Few ballparks are more picturesque than San Francisco’s AT&T Park. Perched on the corner of the city at the point where South Beach meets Mission Bay, since its opening in 2000, the ballpark has been celebrated as one of the most beautiful in MLB.

 

Eighteen years ago, the Giants’ first series at their new ground was fittingly against the old enemy, the Los Angeles Dodgers. The Dodgers were also their last opponents in the final games played at their previous home of Candlestick Park, the crumbling ballpark in Visitacion Valley that was finally pulled down three years ago.

 

The Dodgers won that series, but in the years that the Giants have been at AT&T Park, fortunes have swung between the two old rivals. Last season, the Dodgers famously made it to the World Series, and when they meet again at AT&T Park for the final three games of the 2018 regular season, fans looking to make a bet on the game are likely to find the LA side favorites once again. However, the Giants have also enjoyed their successes at this venue.

 

Ten years after moving to AT&T Park, the Giants won the World Series for the first time since their move from New York to California in 1957. They repeated the feat in 2012 and 2014, and the third of those seasons saw one of the most memorable moments witnessed at AT&T Park, when Travis Ishikawa scored a walk-off home run to get them to the World Series.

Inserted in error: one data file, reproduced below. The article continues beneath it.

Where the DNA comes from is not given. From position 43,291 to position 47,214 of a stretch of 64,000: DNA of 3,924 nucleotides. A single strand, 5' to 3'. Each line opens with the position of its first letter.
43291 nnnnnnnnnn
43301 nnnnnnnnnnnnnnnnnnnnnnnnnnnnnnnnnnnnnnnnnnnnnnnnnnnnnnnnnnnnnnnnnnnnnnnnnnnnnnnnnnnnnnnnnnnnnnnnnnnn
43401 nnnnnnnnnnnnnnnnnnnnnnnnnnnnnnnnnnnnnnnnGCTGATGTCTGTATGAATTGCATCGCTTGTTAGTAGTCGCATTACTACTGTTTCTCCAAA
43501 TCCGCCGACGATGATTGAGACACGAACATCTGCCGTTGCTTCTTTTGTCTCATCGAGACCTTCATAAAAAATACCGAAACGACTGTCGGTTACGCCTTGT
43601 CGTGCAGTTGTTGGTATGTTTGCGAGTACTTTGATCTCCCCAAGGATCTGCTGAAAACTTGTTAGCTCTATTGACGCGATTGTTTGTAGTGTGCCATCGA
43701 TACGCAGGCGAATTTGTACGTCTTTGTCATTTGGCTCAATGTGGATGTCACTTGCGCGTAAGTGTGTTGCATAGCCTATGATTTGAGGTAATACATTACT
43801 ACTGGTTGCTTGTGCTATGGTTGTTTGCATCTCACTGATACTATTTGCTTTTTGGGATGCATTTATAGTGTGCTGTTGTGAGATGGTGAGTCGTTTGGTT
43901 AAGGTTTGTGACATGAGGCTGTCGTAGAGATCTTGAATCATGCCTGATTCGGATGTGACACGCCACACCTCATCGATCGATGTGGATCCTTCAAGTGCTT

That wasn’t the only historic event to occur at AT&T Park in its relatively short existence. It was there that Barry Bonds surpassed Hank Aaron’s famous record for career home runs, scoring his 756th home run in August 2007. There was also the memorable Wednesday night in June 2012 when Matt Cain pitched a perfect game, only the 22nd in MLB history.

 

Few stadiums in professional sport have packed in as much history in as short a space of time as the brick-fronted AT&T Stadium, and it just happens to be one of the most fan-friendly venues for ball-game watching in the country.

 

The lower box seats set against the first baseline are great viewing spots and are usually where visiting fans gather, close to the visitors’ dugout. For Giants fans, the lower box seats on the third baseline are the preferred option for those who want to get near to their heroes.

 

Those seeking a little more luxury can choose the Club Level, where fans willing to pay a little extra can enjoy carpeted floors, plenty of shade and an outdoor terrace. At the other end of the budget scale are the view seats. These are perched up high but give a perfect view of the action and are great for families. For those who want to enjoy a more lively ballpark experience, there’s the bleachers, which can get pretty rowdy in big games.

 

However, one of the best aspects of watching baseball at AT&T Park is that there are no poor seats. Even the worst situated offer stunning views of the Bay Bridge and the East Bay, so no matter what happens on the field, a trip to this ballpark is always memorable.

 

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